Aging Well: Use common sense, detective work to be sugar smart |

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Aging Well: Use common sense, detective work to be sugar smart

Names for added sugars

■ White or granulated white sugar

■ Brown sugar

■ Confectioners sugar

■ Raw sugar

■ Turbinado sugar

■ Date sugar

■ Maple sugar or syrup

■ Cane juice or syrup

■ Corn syrup or sweeteners

■ High-fructose corn syrup

■ Invert sugar

■ Fruit juice concentrate

■ Malt sugar or syrup

■ Syrup

■ Honey

■ Molasses

■ Agave nectar

■ Sugar molecules ending in “ose” (dextrose, glucose, sucrose, etc.)

Sources: The Mayo Clinic and Harvard School of Public Health

Low-sugar drink ideas

■ Infused water: Add citrus or cucumber slices, fresh mint or other herbs or peeled and sliced ginger to your glass of water.

■ Tea: Tea is naturally calorie-free, so adding a teaspoon of sugar or honey is fine. Some teas taste sweet without sugar. Black and green teas also are rich in antioxidants and flavonoids that might be good for health.

■ Coffee: Coffee is calorie-free, but avoid loading it with cream and sugar. Pass on coffeehouse confections with whipped cream and sugar syrups, which can have upwards of 300 to 400 calories per extra-large cup.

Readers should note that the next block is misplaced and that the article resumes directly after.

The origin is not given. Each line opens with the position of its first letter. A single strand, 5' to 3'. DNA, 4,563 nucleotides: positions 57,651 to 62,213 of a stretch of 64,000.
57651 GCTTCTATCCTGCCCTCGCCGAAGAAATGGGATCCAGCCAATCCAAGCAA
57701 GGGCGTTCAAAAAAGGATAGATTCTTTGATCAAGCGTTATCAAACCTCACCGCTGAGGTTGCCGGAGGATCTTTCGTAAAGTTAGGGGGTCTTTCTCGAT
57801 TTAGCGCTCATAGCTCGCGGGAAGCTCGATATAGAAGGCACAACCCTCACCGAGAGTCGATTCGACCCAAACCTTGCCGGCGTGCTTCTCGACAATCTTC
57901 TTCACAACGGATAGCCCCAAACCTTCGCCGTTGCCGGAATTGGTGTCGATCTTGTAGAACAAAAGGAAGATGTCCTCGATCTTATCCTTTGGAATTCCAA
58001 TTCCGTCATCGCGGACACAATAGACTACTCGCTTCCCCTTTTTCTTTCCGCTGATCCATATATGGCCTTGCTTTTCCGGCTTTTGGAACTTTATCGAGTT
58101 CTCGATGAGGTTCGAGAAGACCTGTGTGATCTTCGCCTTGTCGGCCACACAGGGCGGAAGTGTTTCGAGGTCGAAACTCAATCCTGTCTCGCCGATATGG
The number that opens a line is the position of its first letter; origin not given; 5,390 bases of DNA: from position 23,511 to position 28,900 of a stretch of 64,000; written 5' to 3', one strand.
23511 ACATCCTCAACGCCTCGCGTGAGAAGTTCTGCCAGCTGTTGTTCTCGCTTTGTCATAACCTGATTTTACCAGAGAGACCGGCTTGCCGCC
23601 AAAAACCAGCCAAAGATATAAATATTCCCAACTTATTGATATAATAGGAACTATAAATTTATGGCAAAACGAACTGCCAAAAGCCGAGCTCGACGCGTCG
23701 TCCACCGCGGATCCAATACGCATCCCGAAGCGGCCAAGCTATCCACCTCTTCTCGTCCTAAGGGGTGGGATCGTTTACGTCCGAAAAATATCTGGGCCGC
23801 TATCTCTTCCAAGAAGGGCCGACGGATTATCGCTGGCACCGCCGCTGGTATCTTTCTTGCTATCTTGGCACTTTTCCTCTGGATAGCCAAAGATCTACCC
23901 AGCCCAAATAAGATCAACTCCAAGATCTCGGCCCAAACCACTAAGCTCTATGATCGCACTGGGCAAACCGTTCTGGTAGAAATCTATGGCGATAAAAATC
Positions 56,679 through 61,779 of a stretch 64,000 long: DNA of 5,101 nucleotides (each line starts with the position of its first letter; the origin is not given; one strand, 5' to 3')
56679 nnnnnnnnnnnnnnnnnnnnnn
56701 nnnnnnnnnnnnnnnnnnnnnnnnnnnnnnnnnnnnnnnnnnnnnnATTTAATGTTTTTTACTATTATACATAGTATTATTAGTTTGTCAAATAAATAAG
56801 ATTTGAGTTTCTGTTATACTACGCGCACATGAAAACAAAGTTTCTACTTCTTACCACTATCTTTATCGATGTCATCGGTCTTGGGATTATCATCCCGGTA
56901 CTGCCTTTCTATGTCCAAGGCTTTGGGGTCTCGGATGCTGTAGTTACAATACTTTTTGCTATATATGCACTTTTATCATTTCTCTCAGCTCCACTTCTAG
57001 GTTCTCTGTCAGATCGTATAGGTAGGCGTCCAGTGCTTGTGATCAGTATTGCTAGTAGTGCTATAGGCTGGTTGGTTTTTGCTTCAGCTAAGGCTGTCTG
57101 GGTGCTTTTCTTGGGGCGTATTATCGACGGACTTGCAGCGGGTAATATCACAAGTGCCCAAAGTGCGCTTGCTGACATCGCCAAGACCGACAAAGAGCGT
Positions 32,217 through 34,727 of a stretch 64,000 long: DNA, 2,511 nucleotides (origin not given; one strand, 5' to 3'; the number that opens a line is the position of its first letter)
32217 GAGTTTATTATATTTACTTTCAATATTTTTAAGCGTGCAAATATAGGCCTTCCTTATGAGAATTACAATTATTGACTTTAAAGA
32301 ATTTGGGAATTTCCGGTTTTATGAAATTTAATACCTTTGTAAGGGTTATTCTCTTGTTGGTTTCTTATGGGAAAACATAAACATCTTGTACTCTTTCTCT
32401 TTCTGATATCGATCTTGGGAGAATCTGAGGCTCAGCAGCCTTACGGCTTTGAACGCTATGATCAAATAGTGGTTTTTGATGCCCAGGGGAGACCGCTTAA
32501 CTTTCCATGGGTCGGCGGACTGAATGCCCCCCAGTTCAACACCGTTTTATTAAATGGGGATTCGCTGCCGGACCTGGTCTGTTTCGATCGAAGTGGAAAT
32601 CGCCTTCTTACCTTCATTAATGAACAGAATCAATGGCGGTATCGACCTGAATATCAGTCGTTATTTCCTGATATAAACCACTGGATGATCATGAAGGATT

■ Sparkling water with a splash of juice: Sparkling juices sold ready-made often are heavy on the juice and may have almost as many calories as soda. Make your own at home with 12 ounces of sparkling water and an ounce or two of juice. For a flavor twist, add sliced citrus or fresh herbs.

■ Fresh fruit cooler: Store-bought or cafe smoothies often are loaded with sugar and high in calories. Make a sugar-free fresh fruit cooler instead: Place 1/2 cup ice, 3/4 cup sparkling water, 1/3 cup melon or berries and chopped mint leaves or citrus slices in a blender. Blend until slushy.

Source: Harvard School of Public Health